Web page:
For Local Governments, To Tax or Not to Tax, That is the Question

Joel Fox
Editor and Co-Publisher of Fox and Hounds Daily

Against the background of the economically devastating coronavirus plague (not in any way to minimize the ultimate tragedy now of lives lost), governments are trying figure out how to handle their lifeblood–taxation. The feds put off income tax collection until July 15. The state of California did the same. Meanwhile, there has been pressure to push back the property tax due date past April 10 in the state. But what should local governments do about the projected hundreds of taxes being considered for November? 

Recall that there were 237 local tax increases and bonds on the March ballot. In recent history, hundreds of local tax measures have appeared in each California statewide election. It’s safe to assume that is the expectation of this November’s ballot, but should it be? 

Given the pandemic blow to the state’s businesses and taxpayers should governments, which will certainly feel the effects with fewer dollars in their budgets, push tax increases in a difficult economic time? 

Enough with the questions. It says here, local governments should hold off now. Even if the health crisis subsides and the economy bounces back (helping to replenish government coffers), taxpayers and businesses will still be licking their wounds for months following the coronavirus economic calamity. 

Headed by the California Taxpayers Association and the Howard Jarvis Taxpayers Association, about 75 business and taxpayer groups asked Gov. Gavin Newsom to issue an executive order to delay the April 10 property tax deadline to July 15. The letter sent to the governor argued that putting off the property tax collection would not be crippling because taxes on all business personal property already has been fully paid; the first installment of 50% of the property taxes on the secured roll was paid in December, while some property taxpayers paid in full the end of last year; and more than half the homeowners use impound accounts that will pay taxes by the deadline.  Local governments would receive all that money.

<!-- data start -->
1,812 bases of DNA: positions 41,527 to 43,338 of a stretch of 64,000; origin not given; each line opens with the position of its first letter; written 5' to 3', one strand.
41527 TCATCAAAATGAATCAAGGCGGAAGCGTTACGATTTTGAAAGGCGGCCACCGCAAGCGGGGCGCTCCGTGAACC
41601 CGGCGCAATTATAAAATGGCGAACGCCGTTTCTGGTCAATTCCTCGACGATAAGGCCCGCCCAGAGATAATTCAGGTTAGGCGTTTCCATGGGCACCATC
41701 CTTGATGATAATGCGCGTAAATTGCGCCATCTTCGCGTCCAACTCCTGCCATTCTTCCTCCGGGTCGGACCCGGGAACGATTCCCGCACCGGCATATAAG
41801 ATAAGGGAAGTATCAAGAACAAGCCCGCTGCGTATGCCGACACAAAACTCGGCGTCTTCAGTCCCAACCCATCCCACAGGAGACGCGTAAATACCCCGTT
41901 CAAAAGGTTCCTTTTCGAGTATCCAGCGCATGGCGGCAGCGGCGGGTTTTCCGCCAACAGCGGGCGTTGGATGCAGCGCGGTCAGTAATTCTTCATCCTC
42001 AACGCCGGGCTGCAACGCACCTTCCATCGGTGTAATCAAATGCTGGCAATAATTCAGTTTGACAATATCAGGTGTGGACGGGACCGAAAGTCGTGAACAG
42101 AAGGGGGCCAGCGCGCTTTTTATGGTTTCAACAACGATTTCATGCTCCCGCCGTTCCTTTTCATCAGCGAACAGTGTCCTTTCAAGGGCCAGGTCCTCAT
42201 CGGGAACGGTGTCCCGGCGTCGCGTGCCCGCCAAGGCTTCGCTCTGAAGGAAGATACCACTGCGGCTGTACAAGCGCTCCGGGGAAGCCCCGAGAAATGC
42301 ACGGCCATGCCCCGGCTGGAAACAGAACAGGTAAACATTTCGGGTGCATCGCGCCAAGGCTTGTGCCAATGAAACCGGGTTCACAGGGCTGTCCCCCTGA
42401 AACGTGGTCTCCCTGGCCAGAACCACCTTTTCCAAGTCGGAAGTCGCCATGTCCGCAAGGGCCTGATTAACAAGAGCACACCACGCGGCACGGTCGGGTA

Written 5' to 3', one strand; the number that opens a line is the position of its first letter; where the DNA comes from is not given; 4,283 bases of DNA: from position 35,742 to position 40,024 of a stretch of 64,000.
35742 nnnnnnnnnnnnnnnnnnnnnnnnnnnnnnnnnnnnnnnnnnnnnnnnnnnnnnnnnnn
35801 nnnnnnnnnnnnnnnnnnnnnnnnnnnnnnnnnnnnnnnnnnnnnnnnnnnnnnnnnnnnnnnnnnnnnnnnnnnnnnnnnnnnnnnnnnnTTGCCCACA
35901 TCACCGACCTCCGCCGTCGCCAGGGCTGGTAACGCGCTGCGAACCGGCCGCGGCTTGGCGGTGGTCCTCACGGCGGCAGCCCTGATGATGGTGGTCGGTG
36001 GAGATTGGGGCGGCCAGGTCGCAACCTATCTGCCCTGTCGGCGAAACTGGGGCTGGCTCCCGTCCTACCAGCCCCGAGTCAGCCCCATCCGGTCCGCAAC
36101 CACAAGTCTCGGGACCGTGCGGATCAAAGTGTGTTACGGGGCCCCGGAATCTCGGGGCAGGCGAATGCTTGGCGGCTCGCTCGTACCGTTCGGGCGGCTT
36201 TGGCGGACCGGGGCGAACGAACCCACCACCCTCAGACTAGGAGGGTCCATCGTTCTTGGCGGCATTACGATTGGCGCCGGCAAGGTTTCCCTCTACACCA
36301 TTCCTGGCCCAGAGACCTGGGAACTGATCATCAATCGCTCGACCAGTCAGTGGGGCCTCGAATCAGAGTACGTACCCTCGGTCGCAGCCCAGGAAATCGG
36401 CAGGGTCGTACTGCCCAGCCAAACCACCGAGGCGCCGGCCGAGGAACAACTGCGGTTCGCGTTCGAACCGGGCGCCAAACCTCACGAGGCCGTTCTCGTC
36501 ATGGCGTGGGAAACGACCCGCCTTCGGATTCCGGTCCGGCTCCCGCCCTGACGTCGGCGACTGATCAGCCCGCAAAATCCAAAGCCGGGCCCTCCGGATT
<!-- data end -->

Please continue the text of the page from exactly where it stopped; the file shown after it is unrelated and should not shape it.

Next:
The California State Association of Counties (CSAC) and the California Association of County Treasurers and Tax Collectors oppose delay. In a joint statement, they said: “Taking care of Californians is our top priority, and counties, cities, and schools are burning through local reserves to do so. Any delay in payments beyond the April 10 property tax deadline, for individuals or businesses that can pay, will tip local governments into insolvency at a time when our residents need us the most.” 

At least two counties have put off property tax collection until May 4 while others are suspending any late fees. 

While expected taxes to maintain government functions is an argument the associations are leaning on, pushing for new taxes is an altogether different matter. 

There are a couple of tax measures in Los Angeles County cities facing voters next week. In May, there is a scattering of tax measures throughout the state. But one tax, a business head tax in Palo Alto destined for the November ballot, has already been pulled because of the economic situation. 

Yet, other local governments are taking the “damn the torpedoes, full speed ahead” attitude at a crucial period. 

Yesterday on this site, W. Bruce Lee, president of the Sacramento Taxpayers Association, admonished the Sacramento Transportation agency for rushing a tax measure forward in this difficult time.

Considering we are in the throes of an economic tornado, governments should hit the pause button on considering new taxes. Wait until the crisis passes to see how deeply scarred the state’s businesses and taxpayers are. Wait to see how strongly and how swiftly the economy comes back. Don’t apply more burdens on the taxpayers at a time of crisis. There is time to qualify measures for the November ballot—if they are necessary. But, that is another discussion.

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